This is Real Life

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Ain’t No Hood Like Motherhood!

I’m a social media person — Facebook, Instagram, Twitter (even though I’m still learning how to “tweet”), and my favorite is Pinterest.

I love sharing a little piece of my family and my life, but at the same time, social media can be deceiving. It’s not real life. It’s little snippets of life and most times we don’t get to see the whole picture. 

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Recently, I posted pictures of a “mommy and me” photo shoot. A friend is starting a photography business and asked if we would be a “practice” family — I’m always up for taking pictures and happily agreed.

The pictures are beautiful — but the hour leading up to the photo shoot was madness. 

What you didn’t see behind the perfectly posted Instagram pictures was…

My youngest, Piper, refusing to wear anything I picked out for her — she’s in the midst of the terrible twos and has a certain “style”, which consists of mismatched t-shirts and tutus —my head-strong child grabbed her favorite faded Snoopy shirt and a tutu out the hamper insisting, “Mommy, I wear dis…k?”  After bribing her with munchkins and pink lollipops, Piper changed into a dress with the promise of Snoopy shirts and tutus when we got home.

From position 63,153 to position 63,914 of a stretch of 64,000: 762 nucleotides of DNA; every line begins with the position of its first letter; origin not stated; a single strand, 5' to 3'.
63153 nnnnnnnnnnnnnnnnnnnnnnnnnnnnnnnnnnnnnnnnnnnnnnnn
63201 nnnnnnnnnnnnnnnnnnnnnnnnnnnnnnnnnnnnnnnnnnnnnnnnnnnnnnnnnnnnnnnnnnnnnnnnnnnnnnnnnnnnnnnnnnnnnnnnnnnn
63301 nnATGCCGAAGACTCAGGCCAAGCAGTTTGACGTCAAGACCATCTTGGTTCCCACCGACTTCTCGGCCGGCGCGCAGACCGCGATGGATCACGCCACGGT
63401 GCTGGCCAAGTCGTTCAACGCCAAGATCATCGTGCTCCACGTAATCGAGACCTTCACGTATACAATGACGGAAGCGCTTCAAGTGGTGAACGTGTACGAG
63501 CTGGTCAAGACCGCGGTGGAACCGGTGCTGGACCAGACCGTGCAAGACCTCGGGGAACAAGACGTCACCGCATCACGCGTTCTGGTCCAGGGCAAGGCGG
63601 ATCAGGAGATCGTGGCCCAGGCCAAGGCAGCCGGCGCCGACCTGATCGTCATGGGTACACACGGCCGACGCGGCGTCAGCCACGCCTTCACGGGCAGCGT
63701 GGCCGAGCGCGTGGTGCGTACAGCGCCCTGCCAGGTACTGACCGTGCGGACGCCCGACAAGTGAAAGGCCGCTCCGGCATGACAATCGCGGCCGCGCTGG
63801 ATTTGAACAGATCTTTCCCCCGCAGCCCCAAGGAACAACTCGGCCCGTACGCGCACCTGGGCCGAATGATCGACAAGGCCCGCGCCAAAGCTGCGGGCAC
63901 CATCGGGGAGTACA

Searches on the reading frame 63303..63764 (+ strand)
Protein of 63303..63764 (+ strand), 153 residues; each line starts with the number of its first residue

Real Life Parenting Tip: Don’t ever judge a desperate mom bribing her child. We have all been there. Sometimes bribery is how I survive the week.

Meanwhile, in the other room, my older daughters were bickering over the same dress and who would wear it.

But that one twirls…No fair…

But… I’m the oldest!”

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I secretly listened, hoping the girls would work out the disagreement — my oldest, a master manipulator, attempted to work her magic on her equally manipulative younger sister — My middle daughter, Parker, is even better at bribing. I could hear her enticing Peyton… “You can borrow my American Girl Doll gymnastic outfit, like for the whole month, if I can wear the dress that twirls!”

Not quite sure who the winner was here… Parker got to wear the twirly dress, but Peyton got something she’s had her eye on for weeks.

Regardless, situation diffused. Mom wins!

Real Life Parenting Tip: Sometimes you need to let your kids figure it out on their own (as long as they are not injuring each other) while you eavesdrop and quietly laugh at the adorable and innocent conversation.